This slip of paper is my result from the Canadian Forces Aircrew Selection Course (CFASC). Basically, when I applied to the forces I went to aircrew selection, which is a course that tests candidates aptitude towards becoming a pilot. They basically do this by having students fly a "simulator" where they are given instruction on how to do basic maneuvers such as turns and climbs. I put simulator in quotes as this contraption in no way replicated how aircraft fly, and had a reputation for baffling those with previous experience in aircraft and left everyone wondering how on earth this would indicate if we were capable to be pilots. Despite what we thought of it, we had to pass it in order to become pilots in the RCAF. When I found this slip of paper it amazed me how a paper that carried so much significance could appear so plain and insignificant. No certificate, no words of congratulations, no glowing paragraph outlining your candidacy and the thoughts of duty and honor that went along with that. Simply a check in the box that says "YES/OUI". This tiny piece of paper with a simple check in the box was my golden ticket to becoming a pilot. The officer who signed it may not have thought it meant very much, but it meant the world to me.
The second piece of paper came this week when I was called to the orderly room to sign a Statement of Understanding (SOU) regarding my restricted release. Essentially, because training pilots is an extremely expensive endeavor, the military doesn't like it when pilots quit the military or change trades before their contract expires. In fact, they state that my training as a pilot will provide me with a "particular skill that is required by the Canadian Forces" that "cannot be easily or quickly replaced or developed. The premature or unexpected loss the particular skill will be to the detriment of the Canadian Forces". What this means is that once I become a "winged" military pilot, I am locked into the trade and the military for 7 years. This isn't news to me, this was explained when I signed up for the forces and my contract when I joined was drafted to expire in the year 2023 (a 12 year contract to cover 4 years of education, 2 years of training, and 6 years of service). This SOU is a specific amendment for pilots as non-pilot trades only owe 6 years of service, and can voluntarily switch trades in the military. Despite knowing all these things, it still came as a shock of reality to see it all written in black and white, and scribble a signature saying that I will continue doing my job for another 7 years (assuming I get wings this year). If you want to see what signing 7 years of your life away looks like, look below.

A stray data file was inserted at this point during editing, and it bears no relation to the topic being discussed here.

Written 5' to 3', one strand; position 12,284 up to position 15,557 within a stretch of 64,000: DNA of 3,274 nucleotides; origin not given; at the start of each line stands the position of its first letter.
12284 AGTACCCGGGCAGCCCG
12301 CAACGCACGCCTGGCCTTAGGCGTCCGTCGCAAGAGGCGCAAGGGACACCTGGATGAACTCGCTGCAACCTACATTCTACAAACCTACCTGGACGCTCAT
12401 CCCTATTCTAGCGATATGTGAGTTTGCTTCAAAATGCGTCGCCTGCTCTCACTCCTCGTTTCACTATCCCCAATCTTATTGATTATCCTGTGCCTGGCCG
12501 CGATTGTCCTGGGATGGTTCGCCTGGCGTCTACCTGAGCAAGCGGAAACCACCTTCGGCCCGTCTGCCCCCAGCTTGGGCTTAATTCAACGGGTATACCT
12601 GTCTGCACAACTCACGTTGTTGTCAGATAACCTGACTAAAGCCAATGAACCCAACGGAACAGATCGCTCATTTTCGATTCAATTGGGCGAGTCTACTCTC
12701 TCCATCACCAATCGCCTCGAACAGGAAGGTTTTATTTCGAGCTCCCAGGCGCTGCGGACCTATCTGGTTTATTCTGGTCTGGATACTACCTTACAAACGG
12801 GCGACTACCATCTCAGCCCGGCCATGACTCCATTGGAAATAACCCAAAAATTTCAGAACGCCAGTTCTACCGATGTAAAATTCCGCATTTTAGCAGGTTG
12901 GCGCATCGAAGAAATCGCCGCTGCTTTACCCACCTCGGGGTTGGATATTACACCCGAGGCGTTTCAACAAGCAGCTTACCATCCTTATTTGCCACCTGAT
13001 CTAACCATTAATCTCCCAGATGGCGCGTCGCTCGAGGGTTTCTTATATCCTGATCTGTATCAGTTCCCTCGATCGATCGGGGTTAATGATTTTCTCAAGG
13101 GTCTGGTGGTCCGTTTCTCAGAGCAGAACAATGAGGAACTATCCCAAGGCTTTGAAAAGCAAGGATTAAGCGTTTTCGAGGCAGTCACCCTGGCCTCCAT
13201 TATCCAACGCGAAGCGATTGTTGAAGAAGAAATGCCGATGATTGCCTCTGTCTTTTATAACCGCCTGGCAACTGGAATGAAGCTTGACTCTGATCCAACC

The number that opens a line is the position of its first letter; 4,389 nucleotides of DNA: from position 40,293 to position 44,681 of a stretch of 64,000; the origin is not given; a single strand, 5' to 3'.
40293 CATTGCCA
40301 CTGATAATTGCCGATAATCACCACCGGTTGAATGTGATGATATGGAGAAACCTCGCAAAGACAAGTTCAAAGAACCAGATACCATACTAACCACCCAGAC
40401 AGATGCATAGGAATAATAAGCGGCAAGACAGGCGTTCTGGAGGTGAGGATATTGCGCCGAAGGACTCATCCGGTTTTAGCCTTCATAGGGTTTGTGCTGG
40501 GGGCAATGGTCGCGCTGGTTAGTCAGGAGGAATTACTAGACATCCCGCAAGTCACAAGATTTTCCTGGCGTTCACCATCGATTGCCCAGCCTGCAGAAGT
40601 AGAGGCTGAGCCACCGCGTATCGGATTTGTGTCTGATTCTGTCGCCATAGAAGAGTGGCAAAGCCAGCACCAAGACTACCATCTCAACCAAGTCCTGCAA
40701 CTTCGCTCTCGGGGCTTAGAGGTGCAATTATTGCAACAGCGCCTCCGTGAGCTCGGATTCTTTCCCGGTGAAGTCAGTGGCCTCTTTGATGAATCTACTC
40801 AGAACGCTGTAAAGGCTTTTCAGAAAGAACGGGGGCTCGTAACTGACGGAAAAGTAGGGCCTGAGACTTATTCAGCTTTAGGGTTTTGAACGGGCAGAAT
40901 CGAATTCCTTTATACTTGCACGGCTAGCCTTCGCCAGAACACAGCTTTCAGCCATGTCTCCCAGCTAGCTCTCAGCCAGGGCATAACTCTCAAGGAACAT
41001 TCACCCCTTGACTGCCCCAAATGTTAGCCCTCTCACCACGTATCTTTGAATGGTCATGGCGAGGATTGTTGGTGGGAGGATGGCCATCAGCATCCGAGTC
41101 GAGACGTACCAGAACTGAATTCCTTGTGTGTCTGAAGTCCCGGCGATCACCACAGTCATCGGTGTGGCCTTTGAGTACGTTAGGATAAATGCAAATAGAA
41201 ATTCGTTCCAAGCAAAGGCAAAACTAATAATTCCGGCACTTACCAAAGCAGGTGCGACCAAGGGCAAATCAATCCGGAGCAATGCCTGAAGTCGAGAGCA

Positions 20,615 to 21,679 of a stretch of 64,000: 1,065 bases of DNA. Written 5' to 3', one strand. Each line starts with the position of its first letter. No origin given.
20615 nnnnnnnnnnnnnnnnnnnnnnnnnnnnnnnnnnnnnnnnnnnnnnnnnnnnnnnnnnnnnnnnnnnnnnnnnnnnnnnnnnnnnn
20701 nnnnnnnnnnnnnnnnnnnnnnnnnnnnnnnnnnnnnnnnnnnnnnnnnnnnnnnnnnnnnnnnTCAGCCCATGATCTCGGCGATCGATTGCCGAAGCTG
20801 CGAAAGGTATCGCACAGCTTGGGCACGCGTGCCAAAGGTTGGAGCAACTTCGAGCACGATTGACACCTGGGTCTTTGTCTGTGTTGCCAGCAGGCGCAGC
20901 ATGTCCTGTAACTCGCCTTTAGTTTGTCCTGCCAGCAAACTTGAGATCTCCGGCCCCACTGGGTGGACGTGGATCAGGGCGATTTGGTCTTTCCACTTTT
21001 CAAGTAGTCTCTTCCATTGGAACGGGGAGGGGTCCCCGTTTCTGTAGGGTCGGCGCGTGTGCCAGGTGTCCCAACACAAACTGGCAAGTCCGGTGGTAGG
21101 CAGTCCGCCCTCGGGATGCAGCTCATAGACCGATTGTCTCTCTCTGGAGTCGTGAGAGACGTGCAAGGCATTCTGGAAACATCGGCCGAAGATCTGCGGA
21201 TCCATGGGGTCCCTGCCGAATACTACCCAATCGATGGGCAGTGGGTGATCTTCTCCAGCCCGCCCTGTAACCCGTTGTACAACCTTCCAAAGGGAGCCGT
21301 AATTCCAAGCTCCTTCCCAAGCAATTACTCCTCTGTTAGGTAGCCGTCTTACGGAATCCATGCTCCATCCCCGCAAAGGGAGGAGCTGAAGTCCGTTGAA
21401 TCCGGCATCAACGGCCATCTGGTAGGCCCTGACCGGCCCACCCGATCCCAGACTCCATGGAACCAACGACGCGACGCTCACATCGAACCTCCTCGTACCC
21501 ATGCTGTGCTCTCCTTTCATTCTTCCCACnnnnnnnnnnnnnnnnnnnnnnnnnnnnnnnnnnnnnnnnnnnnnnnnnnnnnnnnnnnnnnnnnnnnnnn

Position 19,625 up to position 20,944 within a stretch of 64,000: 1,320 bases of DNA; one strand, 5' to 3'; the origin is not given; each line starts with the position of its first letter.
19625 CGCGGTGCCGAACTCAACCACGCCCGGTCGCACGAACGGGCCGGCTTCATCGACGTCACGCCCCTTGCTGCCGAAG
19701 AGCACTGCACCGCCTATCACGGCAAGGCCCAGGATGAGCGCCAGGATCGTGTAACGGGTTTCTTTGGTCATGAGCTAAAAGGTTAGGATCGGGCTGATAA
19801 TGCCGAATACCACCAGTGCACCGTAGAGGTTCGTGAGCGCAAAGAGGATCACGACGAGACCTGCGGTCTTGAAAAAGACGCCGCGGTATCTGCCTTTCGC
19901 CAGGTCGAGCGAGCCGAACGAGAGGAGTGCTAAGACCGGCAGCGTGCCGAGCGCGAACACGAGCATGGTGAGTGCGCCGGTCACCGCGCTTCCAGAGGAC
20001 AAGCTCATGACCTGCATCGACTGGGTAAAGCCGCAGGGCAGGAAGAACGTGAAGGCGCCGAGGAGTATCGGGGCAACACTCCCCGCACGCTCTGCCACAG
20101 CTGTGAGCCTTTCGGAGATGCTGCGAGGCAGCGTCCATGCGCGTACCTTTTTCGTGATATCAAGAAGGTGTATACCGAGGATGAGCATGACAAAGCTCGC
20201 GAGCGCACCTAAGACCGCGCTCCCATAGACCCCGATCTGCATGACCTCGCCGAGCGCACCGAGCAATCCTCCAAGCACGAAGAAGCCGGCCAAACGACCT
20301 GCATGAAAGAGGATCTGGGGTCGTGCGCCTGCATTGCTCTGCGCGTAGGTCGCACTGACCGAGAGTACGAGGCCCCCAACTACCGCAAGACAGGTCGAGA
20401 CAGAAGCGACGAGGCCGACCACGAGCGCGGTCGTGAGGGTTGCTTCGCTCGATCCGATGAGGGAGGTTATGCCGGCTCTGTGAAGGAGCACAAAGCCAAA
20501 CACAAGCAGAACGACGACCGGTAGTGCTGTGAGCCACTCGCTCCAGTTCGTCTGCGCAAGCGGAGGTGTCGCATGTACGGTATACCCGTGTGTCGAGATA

A final thought on waves of reality. This week also came with a sudden realization that very soon I will be "selected" to fly either Jets, Multi or Helo. The result of this selection obviously has a large implications for my future in terms of where I'll live, and what I'll be doing. My current choices are listed as 90% Jets, and 10% multi. It's been this way for basically as long as I have wanted to be in the RCAF. I've always wanted Jets, and always thought Multi would be a good second choice. I've also always said that no matter what I get, as long as I'm flying, I'll be happy. Despite having always wanted to fly Jets, now that the reality of selection is fast approaching, I find myself constantly questioning my desire "Do I really want this?". "Is THIS the thing I want to do for the next 7 years?". "Do I really want to live in Cold Lake, AB or Bagottville, QC for the next 7 years?" These are all questions to which the answer is "Yes, I think". Ultimately I've decided that I will at the very least try to go fly jets, if nothing else than for the challenge. If I don't get jets, or do and then fail while trying, that will be better than not having tried at all.